After years of conducting interviews as the owner of a medical device company, I’ve noticed that the art of interviewing has seemingly been lost. There is little thought, preparation, and care that goes into interviewing, and much of the advice offered is quite generic, and lacks industry specificity. This is why I wanted to write this article to share with you my interview tips to for surviving a healthcare sales interview.
Interview Tip #1: Adding Value
One of the most important questions that I ask sales reps during an interview is “how do you add value?” Quite often I find that reps are unprepared for this question. We tend to think in terms of “I”. “What will I get out of this?” “How will I benefit?” What we need to remember is to think from a company perspective. Yes, you may benefit greatly from the experiences you’ll have, but what do you bring to the table that can benefit the company.
How do you determine your value? Simply discover and play to the needs and wants of the company.
For example, you learn through talking to the interviewer that ABC Company needs reps that are can build a rapport with their offices; the reps need to form real relationships with the offices in order to facilitate sales. So, when the interviewer asks, “How do you add value?”, you could explain how you are very personable and would be able to build rapport with doctors and staff.
While it can take some sleuthing to figure out the needs of the company you want to work for, you can use that information to help inform your answers.
Interview Tip #2: Selling Yourself
This is one of the most basic tips I could give you: SELL YOURSELF. You are applying and interviewing for a sales position. This is the perfect time to put those skills to use. Through my years of interviewing, I’ve come up with a three step process to complete in order to help sell yourself.
Step 1: Dress the Part
The way that you dress is vitally important. Make sure everything you wear is clean, wrinkle-free, and reflects the environment in which you are trying to enter. Remember, you’re trying to infiltrate an existing environment. Proof of adaptation is key to the success of your interview.
Step 2: Researching the Part
This step happens both before and during the interview. Not only should you research the company, the key players of the company, and the position you want, but you should also make an effort to learn the hiring manager’s expectations. Use those expectations to your advantage. For instance, the hiring manager may like candidates to bring in references. Taking that extra step will make you feel more prepared and make a good impression with the interviewer.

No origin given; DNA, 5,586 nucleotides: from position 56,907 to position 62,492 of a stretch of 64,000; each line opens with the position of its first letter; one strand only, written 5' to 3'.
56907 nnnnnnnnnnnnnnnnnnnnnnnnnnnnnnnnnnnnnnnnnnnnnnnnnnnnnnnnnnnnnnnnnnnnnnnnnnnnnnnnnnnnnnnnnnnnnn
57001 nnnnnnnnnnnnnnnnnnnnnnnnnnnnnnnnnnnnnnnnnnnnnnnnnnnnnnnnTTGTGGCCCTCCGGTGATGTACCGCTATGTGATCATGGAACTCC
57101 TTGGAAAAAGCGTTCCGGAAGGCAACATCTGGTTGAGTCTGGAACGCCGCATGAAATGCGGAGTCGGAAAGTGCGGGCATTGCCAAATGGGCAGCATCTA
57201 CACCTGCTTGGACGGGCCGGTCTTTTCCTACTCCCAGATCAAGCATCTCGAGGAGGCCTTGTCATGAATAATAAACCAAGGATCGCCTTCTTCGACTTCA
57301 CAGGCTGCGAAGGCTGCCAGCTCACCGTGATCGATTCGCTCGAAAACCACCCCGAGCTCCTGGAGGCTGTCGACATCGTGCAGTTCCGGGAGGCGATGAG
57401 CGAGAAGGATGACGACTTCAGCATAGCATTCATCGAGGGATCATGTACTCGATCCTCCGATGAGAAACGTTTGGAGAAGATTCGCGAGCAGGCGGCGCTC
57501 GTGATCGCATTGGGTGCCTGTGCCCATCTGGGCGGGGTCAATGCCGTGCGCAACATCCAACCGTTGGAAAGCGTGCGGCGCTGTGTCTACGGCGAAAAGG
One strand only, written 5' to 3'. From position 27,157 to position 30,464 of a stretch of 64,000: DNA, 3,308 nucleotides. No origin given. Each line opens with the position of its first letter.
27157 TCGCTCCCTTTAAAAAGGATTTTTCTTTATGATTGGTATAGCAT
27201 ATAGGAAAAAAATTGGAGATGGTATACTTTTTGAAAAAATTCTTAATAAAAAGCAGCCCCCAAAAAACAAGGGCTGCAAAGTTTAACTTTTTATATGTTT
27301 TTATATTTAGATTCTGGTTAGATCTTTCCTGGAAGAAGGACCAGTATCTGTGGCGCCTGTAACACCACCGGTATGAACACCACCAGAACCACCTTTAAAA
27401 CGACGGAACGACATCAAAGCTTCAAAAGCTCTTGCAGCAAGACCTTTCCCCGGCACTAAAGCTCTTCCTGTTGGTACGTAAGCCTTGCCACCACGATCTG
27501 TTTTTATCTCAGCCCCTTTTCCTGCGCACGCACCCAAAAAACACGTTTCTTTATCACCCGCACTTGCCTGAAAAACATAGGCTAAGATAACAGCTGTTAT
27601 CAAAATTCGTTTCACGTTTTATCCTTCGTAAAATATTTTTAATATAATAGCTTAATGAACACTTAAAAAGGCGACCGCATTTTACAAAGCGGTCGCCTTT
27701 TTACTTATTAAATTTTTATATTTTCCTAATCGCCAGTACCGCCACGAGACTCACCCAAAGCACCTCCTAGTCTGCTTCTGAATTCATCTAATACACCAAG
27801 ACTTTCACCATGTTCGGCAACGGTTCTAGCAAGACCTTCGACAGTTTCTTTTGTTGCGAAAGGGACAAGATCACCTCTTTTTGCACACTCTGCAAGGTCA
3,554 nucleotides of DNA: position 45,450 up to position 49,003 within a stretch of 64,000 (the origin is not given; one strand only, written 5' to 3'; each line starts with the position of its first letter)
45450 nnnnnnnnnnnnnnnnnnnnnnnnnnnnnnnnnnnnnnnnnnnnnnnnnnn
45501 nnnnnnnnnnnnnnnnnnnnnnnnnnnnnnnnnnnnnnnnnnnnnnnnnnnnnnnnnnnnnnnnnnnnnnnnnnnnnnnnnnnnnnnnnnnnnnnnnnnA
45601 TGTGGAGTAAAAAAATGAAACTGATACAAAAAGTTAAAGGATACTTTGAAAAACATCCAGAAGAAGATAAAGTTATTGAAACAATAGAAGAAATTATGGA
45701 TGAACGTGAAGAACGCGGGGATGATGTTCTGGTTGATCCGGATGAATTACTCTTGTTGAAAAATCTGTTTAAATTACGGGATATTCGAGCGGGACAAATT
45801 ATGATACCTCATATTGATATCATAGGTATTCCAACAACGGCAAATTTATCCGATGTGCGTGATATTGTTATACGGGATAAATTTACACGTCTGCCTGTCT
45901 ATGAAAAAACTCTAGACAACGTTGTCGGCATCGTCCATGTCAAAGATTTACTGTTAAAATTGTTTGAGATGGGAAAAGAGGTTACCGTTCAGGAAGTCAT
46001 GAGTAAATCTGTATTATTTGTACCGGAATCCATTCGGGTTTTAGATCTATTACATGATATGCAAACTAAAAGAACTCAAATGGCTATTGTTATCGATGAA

Your research doesn’t stop once the interview starts. As I’ll explain later, listening closely to what the interviewer is saying will help you inform your responses in a more intelligent and impactful way.
Step 3: Act the Part
This is it. You got the interview. Now how do you sell yourself. What I suggest, and what can go a long way is to bring something for the office. Whether cookies, doughnuts, or bagels, bring a small offering to your interview. This goes a long way in terms of selling yourself. You’ll bring a smile to someone’s face, as well as demonstrate that you care about the job you’re seeking.
Interview Tip #3: Interesting vs. Interested
Again, this is one of the pitfalls that I see happen time and time again to reps that I have interviewed. Let me explain the difference between being interesting vs. interested and why this interview tip is so important.
Being interesting means that you are acting out in order to garner attention. It may be in your dress, way of talking, or topics of discussion. While discussing your skills, your life, and what you hope to get out of the job is all fine to touch on, your focus should be on the interviewer, not yourself.
Being interested means listening to your interviewer. Actively engage in what he or she is saying by focusing on what is being said, instead of what you will say next. Your ability to actively listen will enable you to learn what is important to the interviewer and respond in a thoughtful way.
Like I said before, I’ve been interviewing reps for many years and I can tell you there are certain things that owners and executives look for in interviewees. These interview tips are some of the important factors that I look for when interviewing a new rep. The quicker you can discover what the interviewer considers a good employee, the quicker you can become that employee.
If you’re interested in learning more about how to land a job in healthcare sales, check out our Sales 101 course, now available!
What was your favorite interview tip? Leave a comment and let us know!